If Vionnet is known as the inventor of the bias gown in the 1920s, it’s fair to call her the Mistress of the Bias. After all, American designer Charles Kleibacker earned the title “Master of the Bias” in the 1960s Kleibacker is not a label that comes to Decades often enough, but I have always found his history quite interesting. Born into a retail in Cullman, Alabama, Kleibacker started his career as a journalist, worked as a bit of a “Mad Man” in advertising for a NYC department store, and then when living in San Francisco met the famous cabaret singer Hildegarde and joined her entourage as a chauffeur! (For those who know my cabaret past, you can imagine how cool this factoid is to me. I actually shared a stage with Hildegarde back in the 1990s). It was while joining Hildegarde on a European tour and waiting for her during a couture fitting at Christian Dior that he realized his passion for fashion and from 1954 to 1957 he worked as an assistant to Lanvin’s Antonio del Castillo. Kleibacker opened his eponymous house in 1960 and his gowns cost around $1500 and were very labor-intensive. Upon retiring from fashion, he went on to become a museum curator and professor. In can be evidenced by this silk chiffon gown of a “kashmir” print that Kleinbecker knew his way around fabric and beautifully manipulates this Hindu motif print of foxes, rams, and other lucky charms into a silhouette reminscent of a sari, but toally ready for Hollywood or Bollywood!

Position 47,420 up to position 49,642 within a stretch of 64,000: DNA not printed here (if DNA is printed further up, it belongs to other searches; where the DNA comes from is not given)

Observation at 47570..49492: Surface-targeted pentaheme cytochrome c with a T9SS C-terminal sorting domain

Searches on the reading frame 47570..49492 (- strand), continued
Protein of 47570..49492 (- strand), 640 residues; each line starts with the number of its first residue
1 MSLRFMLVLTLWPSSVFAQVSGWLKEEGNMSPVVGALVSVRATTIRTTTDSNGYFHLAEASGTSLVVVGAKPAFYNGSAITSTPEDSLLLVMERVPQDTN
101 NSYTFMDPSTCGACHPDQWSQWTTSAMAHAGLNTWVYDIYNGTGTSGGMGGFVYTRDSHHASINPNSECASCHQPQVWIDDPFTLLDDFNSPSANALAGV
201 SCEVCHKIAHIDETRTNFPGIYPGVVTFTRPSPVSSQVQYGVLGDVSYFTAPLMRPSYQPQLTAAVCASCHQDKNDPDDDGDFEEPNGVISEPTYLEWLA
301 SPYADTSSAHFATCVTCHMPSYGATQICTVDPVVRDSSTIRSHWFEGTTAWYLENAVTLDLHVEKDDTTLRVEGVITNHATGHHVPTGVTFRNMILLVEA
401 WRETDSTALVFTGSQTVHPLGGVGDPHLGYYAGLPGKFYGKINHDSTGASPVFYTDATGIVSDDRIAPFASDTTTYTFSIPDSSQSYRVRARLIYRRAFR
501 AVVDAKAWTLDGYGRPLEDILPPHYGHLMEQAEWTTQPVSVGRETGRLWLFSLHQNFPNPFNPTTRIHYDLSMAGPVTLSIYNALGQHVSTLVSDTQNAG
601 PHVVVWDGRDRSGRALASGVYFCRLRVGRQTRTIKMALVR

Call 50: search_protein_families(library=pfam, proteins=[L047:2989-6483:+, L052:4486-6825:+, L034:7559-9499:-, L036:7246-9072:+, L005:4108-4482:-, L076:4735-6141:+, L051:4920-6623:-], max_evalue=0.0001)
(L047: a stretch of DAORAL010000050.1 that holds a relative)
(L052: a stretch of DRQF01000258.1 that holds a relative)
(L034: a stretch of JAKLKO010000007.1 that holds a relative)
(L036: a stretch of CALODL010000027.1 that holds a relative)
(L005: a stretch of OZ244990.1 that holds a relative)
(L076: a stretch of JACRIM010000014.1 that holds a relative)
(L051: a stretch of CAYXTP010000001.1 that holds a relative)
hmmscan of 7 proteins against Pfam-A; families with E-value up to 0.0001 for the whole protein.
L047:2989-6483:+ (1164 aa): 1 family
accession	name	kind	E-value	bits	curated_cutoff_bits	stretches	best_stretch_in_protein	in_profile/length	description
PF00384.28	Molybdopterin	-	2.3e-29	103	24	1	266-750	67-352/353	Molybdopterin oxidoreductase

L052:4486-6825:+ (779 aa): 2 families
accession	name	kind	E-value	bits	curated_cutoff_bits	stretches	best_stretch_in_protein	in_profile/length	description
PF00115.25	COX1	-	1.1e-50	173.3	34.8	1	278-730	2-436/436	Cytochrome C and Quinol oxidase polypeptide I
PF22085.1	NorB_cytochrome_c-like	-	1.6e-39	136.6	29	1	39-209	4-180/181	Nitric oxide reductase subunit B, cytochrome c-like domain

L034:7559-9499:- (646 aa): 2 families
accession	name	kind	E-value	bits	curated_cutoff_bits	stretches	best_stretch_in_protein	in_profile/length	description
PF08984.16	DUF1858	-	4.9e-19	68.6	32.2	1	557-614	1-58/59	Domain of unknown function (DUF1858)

Charles Kleibacker one shoulder printed chiffon dress, c.1970's. Modern size 4. SOLD
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